It was a terrific, most pitiable, and maddening sight. The whale was now going head out, and sending his spout before him in a continual tormented jet; while his one poor fin beat his side in an agony of fright. Now to this hand, now to that, he yawed in his faltering flight, and still at every billow that he broke, he spasmodically sank in the sea, or sideways rolled towards the sky his one beating fin. So have I seen a bird with clipped wing making affrighted broken circles in the air, vainly striving to escape the piratical hawks. But the bird has a voice, and with plaintive cries will make known her fear; but the fear of this vast dumb brute of the sea, was chained up and enchanted in him; he had no voice, save that choking respiration through his spiracle, and this made the sight of him unspeakably pitiable; while still, in his amazing bulk, portcullis jaw, and omnipotent tail, there was enough to appal the stoutest man who so pitied.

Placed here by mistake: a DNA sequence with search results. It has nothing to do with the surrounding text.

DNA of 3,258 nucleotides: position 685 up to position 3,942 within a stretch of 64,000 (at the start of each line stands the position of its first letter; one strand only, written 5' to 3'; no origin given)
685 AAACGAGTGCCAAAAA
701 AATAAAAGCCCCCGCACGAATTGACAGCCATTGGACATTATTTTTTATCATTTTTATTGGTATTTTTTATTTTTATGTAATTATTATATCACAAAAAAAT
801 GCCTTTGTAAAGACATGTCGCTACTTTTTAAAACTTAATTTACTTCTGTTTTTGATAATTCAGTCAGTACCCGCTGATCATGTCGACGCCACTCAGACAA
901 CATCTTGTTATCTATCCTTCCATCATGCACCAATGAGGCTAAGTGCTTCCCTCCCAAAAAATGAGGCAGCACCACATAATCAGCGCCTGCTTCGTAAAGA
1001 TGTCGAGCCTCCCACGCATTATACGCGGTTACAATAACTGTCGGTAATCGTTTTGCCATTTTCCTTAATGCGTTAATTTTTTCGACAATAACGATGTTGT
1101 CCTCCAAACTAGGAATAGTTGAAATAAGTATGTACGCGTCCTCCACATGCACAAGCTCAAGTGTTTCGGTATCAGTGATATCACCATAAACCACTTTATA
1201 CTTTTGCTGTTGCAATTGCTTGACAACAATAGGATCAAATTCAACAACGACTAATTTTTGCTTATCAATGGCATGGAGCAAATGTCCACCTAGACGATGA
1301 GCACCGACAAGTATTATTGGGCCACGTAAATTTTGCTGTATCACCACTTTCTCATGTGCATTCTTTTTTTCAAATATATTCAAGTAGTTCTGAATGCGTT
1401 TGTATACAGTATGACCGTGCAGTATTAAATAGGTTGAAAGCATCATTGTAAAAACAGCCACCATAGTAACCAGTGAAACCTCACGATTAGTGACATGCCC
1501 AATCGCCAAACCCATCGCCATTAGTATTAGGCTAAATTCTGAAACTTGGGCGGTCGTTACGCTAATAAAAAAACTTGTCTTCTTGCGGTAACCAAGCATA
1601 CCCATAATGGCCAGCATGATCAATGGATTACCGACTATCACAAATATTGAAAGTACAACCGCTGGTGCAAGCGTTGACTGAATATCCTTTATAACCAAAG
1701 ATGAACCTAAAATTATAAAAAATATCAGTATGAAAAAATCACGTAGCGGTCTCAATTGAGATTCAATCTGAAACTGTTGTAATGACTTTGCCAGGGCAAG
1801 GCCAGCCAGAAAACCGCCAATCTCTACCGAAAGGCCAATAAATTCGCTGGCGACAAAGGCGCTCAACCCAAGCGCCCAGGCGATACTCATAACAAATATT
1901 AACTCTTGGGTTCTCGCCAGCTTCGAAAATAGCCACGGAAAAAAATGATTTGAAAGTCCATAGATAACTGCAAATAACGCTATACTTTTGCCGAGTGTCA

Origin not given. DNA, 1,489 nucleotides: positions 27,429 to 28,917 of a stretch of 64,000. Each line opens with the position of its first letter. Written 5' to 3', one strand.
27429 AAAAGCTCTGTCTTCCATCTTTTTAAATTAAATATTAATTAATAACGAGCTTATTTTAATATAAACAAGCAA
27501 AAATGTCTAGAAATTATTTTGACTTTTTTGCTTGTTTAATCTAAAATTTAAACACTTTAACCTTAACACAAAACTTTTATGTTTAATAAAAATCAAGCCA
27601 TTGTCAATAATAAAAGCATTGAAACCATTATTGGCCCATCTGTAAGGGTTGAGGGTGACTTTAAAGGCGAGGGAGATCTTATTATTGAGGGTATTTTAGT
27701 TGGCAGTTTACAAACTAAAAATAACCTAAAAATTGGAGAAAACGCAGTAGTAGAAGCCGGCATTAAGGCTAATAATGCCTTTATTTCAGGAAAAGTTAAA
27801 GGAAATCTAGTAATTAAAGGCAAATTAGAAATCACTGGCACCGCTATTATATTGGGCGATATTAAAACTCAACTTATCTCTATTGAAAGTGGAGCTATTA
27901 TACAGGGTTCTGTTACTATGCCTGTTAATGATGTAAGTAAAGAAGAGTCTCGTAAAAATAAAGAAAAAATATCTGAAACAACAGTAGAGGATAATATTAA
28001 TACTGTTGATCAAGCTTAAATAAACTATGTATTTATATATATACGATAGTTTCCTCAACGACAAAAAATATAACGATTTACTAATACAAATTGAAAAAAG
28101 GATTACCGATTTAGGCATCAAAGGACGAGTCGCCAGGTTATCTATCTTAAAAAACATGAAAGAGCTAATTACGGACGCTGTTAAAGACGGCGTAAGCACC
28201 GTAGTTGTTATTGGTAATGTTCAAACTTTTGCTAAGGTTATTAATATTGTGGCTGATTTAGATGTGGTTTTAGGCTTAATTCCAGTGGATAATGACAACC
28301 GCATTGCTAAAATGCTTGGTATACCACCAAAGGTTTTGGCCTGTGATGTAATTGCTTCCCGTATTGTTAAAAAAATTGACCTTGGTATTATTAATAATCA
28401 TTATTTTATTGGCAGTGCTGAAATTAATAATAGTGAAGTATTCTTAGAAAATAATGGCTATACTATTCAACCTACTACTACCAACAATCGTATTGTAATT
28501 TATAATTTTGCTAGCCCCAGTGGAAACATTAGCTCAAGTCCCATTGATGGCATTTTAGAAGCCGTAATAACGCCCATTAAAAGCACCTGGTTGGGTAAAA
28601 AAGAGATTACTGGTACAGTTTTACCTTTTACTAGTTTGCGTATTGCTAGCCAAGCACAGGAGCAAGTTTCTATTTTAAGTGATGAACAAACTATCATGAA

—The Pequod Meets The Virgin
The killing of an old, injured, blind Sperm Whale is a scene both to relish and abhor, depending on your feeling, and can be found in Chapter 81: The Pequod Meets The Virgin.
While little King-post, Flask, enjoys the killing of this poor old man of the sea, Starbuck, the pious first mate, finds something wrong in the vigorousness and pleasure derived from murdering the whale. Despite these feelings, however, the whale must be taken, for there is much oil in this old bull, and less fight in him than in his younger relatives.
When at last, the Old Bull is killed, the carcass, too lean and unhealthy to float, sinks, and deprives the Pequod of his oil. Rolling against the carcass of the Old Bull sinking is certainly optional, but is not present in the core rules, since killing him in the first place is hard enough.